It is equally evident that little or no good is ever got by using force, or even threatening to use it, for the assertion of our rights. Questions about right usually arise without any ill design on either side. The circumstances are usually such as to make it difficult to say how the right lies. At first there is mere difference of opinion on the subject. It would then be easy to come to a friendly agreement about it, or to find a friend to decide between the parties, to the satisfaction of both. But if one shews undue eagerness about the matter, the other is apt to become keenly interested also. The selfish feelings are then called into play. If the love of property does not take the lead, pride will do so; and each thinks it would be disgraceful to give in to the other. Thus arise fights among children and savages, wars among the so-called civilised nations, and lawsuits among individuals who think themselves Christians. Immense damage is the consequence to all, happiness is put to flight for the time, and often the object of dispute is lost to both parties. Now, if any one were to make a point of always trusting to reason and good feeling alone, if it became understood regarding him that he would take no other means of prosecuting his own interests, would it be for his hurt or his advantage? The just answer to this question, in our opinion, is, that a few very bad people would now and then take advantage of his gentleness to injure him, but the most would act quite differently. Their benevolence, their sense of justice, their very pride would be engaged to make them treat the rights of that person tenderly. In the long-run he would find himself a gainer, if not in actual property, at least in the comparative peace of his life ; for he would have avoided many troublesome contentions, and enjoyed a more than usual share of the esteem of the good, besides possessing, what is more precious than all, the consciousness of having done his best to promote sweetness, instead of sourness, in society.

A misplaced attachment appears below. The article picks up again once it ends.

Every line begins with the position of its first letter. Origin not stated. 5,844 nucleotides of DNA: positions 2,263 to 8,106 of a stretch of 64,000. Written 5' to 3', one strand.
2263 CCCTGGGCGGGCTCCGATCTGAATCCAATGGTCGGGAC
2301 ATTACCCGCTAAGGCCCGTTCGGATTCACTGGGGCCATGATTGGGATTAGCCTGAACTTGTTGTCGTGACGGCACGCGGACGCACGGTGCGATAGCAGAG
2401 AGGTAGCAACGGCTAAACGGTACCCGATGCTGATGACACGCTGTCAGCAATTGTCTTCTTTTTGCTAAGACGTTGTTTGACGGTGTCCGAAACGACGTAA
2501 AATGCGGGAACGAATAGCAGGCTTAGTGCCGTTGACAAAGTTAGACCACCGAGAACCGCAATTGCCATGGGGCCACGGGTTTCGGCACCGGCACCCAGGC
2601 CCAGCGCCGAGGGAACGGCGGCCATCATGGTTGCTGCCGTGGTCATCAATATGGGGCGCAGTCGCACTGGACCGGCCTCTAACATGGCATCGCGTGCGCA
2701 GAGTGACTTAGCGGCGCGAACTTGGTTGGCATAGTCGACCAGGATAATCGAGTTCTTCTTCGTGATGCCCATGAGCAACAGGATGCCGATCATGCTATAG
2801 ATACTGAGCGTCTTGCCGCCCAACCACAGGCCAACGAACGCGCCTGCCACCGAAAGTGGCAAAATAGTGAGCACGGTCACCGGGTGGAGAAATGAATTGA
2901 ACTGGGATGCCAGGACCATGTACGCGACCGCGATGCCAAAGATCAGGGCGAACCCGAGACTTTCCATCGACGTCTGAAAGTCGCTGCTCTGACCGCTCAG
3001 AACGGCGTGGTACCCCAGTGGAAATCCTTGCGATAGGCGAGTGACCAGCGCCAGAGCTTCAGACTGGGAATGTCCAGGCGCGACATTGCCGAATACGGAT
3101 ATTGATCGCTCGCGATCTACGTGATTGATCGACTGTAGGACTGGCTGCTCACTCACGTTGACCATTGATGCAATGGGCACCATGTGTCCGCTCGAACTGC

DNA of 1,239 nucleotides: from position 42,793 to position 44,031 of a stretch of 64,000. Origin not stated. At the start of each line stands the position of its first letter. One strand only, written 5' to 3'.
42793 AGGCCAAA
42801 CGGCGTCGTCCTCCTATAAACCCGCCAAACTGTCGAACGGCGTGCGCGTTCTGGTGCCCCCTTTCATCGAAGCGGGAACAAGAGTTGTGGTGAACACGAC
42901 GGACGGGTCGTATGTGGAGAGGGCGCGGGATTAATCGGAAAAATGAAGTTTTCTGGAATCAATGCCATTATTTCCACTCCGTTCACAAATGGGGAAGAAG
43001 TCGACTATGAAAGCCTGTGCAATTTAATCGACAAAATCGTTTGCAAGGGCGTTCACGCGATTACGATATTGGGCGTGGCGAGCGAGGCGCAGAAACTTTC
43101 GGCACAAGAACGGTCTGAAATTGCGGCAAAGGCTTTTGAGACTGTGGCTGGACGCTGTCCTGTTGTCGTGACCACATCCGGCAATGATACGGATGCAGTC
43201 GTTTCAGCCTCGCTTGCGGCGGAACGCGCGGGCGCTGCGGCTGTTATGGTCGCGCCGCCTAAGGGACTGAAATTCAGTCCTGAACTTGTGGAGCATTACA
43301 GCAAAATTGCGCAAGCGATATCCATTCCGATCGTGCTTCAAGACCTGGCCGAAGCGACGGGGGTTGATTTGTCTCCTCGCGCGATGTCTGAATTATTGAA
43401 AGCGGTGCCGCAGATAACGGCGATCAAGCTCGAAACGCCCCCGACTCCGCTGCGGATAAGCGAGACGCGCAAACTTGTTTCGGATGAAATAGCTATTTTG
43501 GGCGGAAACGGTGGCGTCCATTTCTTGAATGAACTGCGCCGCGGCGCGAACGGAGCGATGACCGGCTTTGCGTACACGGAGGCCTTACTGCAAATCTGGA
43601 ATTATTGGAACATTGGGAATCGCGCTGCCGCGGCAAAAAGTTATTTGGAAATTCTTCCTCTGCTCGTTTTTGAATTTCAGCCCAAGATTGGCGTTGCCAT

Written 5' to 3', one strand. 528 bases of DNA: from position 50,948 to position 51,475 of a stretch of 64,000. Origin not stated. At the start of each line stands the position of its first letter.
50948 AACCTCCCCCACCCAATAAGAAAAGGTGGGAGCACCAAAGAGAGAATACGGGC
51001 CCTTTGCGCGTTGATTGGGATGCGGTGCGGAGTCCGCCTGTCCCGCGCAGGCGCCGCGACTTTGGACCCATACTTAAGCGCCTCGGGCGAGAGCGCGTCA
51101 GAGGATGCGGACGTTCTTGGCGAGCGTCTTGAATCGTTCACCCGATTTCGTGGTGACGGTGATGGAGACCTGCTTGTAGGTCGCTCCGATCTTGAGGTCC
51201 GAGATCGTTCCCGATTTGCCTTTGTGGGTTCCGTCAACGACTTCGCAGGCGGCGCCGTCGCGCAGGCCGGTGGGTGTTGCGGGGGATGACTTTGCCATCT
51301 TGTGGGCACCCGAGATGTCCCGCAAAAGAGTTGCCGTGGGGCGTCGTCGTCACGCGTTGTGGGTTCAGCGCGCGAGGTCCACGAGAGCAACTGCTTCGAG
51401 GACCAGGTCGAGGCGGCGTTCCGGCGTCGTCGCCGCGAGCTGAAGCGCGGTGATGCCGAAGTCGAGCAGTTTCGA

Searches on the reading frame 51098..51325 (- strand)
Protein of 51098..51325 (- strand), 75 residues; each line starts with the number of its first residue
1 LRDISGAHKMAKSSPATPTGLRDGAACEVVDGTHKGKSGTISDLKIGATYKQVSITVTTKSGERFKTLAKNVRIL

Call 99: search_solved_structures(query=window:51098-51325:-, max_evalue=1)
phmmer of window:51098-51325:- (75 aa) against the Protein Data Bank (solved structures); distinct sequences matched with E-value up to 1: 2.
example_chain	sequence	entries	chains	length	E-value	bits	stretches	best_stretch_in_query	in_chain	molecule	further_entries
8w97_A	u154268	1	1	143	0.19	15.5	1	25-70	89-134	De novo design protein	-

LOVE IS POWER-BETWEEN MAN AND MAN. An affecting and beautiful example occurs in the history of David. Pursued by Saul in the wilderness of Engedi, he was lying concealed with his few followers in a cave, when the king and his party entered. David might have killed the king if he had chosen, and his friends advised him to do it. But he resolved upon a better

He only cut off the skirt of Saul's robe. When the king had departed, David followed and called after him.

The rest may be told in the language of Scripture. “And when Saul looked behind him, David stooped with his face to the earth, and bowed himself. And David said to Saul, Wherefore hearest thou men's words, saying, Behold, David seeketh thy hurt? Behold, this day thine eyes have seen how that the Lord had delivered thee to-day into mine hand in the cave : and some bade me kill thee; but mine eye spared thee : and I said, I will not put forth mine hand against my lord; for he is the Lord's anointed. Moreover, my father, see, yea, see the skirt of thy robe in my hand : for in that I cut off the skirt of thy robe, and killed thee not, know thou and see that there is neither evil nor transgression in mine hand, and I have not sinned against thee; yet thou huntest my soul to take it. The Lord judge between me and thee, and the Lord avenge me of thee : but mine hand shall not be upon thee. As saith the proverb of the ancients, Wickedness proceedeth from the wicked: but mine hand shall not be upon thee. After whom is the king of Israel come out ? after whom dost thou pursue? after a dead dog, after a flea. The Lord therefore be judge, and judge between me and thee, and see, and plead my cause, and deliver me out of thine hand. And it came to pass when David had made an end of speaking these words unto Saul, that Saul said, Is this thy voice, my son David? And Saul lifted up his voice, and wept. And he said to David, Thou art more righteous than I : for thou hast rewarded me good, whereas I have rewarded thee evil. And thou hast shewed this day how that thou hast dealt well with me : forasmuch as when the Lord had delivered